Lusus Naturae or the freak of nature was a story written by Margaret Atwood. It was a dark, scary, and at times, evil story about how a young half-human and half-monster female, which was also the protagonist in the story, was being treated by the people around her. She was so unwanted to the point that her parents just wanted her to die. She was described in the story as someone who has red fingernails, yellow eyes, and thick hair everywhere in the body . The protagonist in the story once said that “our family has always been respected, and even liked, more or less. It still was. It still would be, if something could be done about me. Before I leaked out, so to say” .The theme in the story, which is beauty or in some cases, conformity, with Lusus Naturae will be used to compare these two narratives: the Fluted Girl by Paolo Bacigalupi and Puffed Rice and Meatballs by Lara Vapnyar. One thing that is common among these two short narratives is the fact that they are both related to beauty or the issue of conformity.
In the case of Bacigalupi’s the Fluted Girl, a story about a fluted girl was described. In the story, the author described how the fluted girl’s friends outgrew her. Some of the fluted girl’s friends already grew taller, developed breast, and matured physically. In the story the author wrote “Miriam had grown, her breasts burgeoning, her hips widening, her rosy face smiling, and laughing at her fortune. When they both came to Belari, the fluted girl and Miriam had been the same height” . The fluted girl on the other hand, remained as she was, underdeveloped, she neither grew taller nor developed the kind of breast that her other female friends had, which goes against the expectations of the people around her . In the case of Vapnyar’s Puffed Rice and Meatballs on the other hand, one of the themes that the author talked about other than sexuality was beauty. “Katya lives in a new world, Brooklyn, amongst strangers, when one asks about her past, she talks of Communist rationing, a child’s desires for meatballs and understanding of the differences between boys and girls. She erects those stories to disguise the truth—that friction of material envy and the volatility of burgeoning sexuality” . At some point, the author also talked about conformity. In most cases, beauty is directly related to conformity because people often desire beauty so that they can conform to whatever society, or at least the people in the society, tells them what and how a beautiful individual should look like. The story of Puffed Rice and Meatballs was about Katya, the protagonist in the story, and the story of her first sexual encounter during her childhood, which she refused to share with her new American boyfriend . In the story, it can be ascertained that Katya was longing for beauty and for the idea of people recognizing her beauty, as evidenced by her love of beautiful and foreign clothes that would nicely complement her growing breasts. After an incident at a convenience store wherein the storeowner used her as a battering ram, Katya became frustrated and unsatisfied, discarding all her clothes, crying, feeling all alone, and thinking that she was no longer beautiful.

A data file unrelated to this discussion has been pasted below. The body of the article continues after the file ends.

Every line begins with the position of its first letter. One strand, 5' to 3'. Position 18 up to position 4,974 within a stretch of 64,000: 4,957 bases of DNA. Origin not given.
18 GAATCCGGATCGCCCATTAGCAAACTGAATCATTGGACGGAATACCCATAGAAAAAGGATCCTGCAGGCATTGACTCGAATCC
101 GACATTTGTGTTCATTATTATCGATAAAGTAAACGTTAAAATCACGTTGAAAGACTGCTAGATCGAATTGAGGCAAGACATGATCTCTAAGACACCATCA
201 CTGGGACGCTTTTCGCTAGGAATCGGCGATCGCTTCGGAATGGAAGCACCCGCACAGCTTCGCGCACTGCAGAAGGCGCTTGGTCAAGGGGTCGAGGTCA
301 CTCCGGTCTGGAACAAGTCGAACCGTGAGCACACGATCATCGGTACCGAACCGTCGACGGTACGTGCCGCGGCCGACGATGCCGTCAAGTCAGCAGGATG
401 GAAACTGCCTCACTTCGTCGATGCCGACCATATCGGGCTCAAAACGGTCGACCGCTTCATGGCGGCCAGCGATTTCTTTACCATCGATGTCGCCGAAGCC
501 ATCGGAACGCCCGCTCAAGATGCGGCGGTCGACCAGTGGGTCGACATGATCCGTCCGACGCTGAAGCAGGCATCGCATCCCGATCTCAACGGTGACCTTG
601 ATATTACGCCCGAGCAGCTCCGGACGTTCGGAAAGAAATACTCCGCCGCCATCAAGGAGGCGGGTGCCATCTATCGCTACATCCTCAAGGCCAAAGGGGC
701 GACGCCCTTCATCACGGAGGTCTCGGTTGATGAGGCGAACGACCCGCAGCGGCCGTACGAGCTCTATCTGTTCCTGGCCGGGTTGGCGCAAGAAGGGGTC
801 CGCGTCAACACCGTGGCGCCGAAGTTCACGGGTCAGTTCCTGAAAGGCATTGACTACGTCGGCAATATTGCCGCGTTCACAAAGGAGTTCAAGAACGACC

These two stories can actually serve as perfect evidences of how people want to please society or the people in it so bad. For the protagonists of these two stories and also in the case of most people, they think that the best way to get the attention and approval of society is to be beautiful or at least to have a look that conforms to the conventional notion of beauty. In these two stories, it has been shown that relying on beauty and the perks of conformity to get the illusion that people are attracted to and like you, would almost always lead to frustration. Katya, for example, was blinded by the idea of being beautiful and being wanted and loved by people because of her beauty. In the end, she got disappointed, frustrated, lonely, and alone.
Atwood, Margaret. "Lusus Naturae: The Norton Introduction to Literature." Norton and Company (2014): 224.
Bacigalupi, Paolo. "Pump Six and Other Stories: The Fluted Girl." Night Shade Books 1st Edition (2008): 248.
Vapnyar, Lara. "Puffed Rice and Meatballs." The Norton Introduction to Literature (2010): 70-76.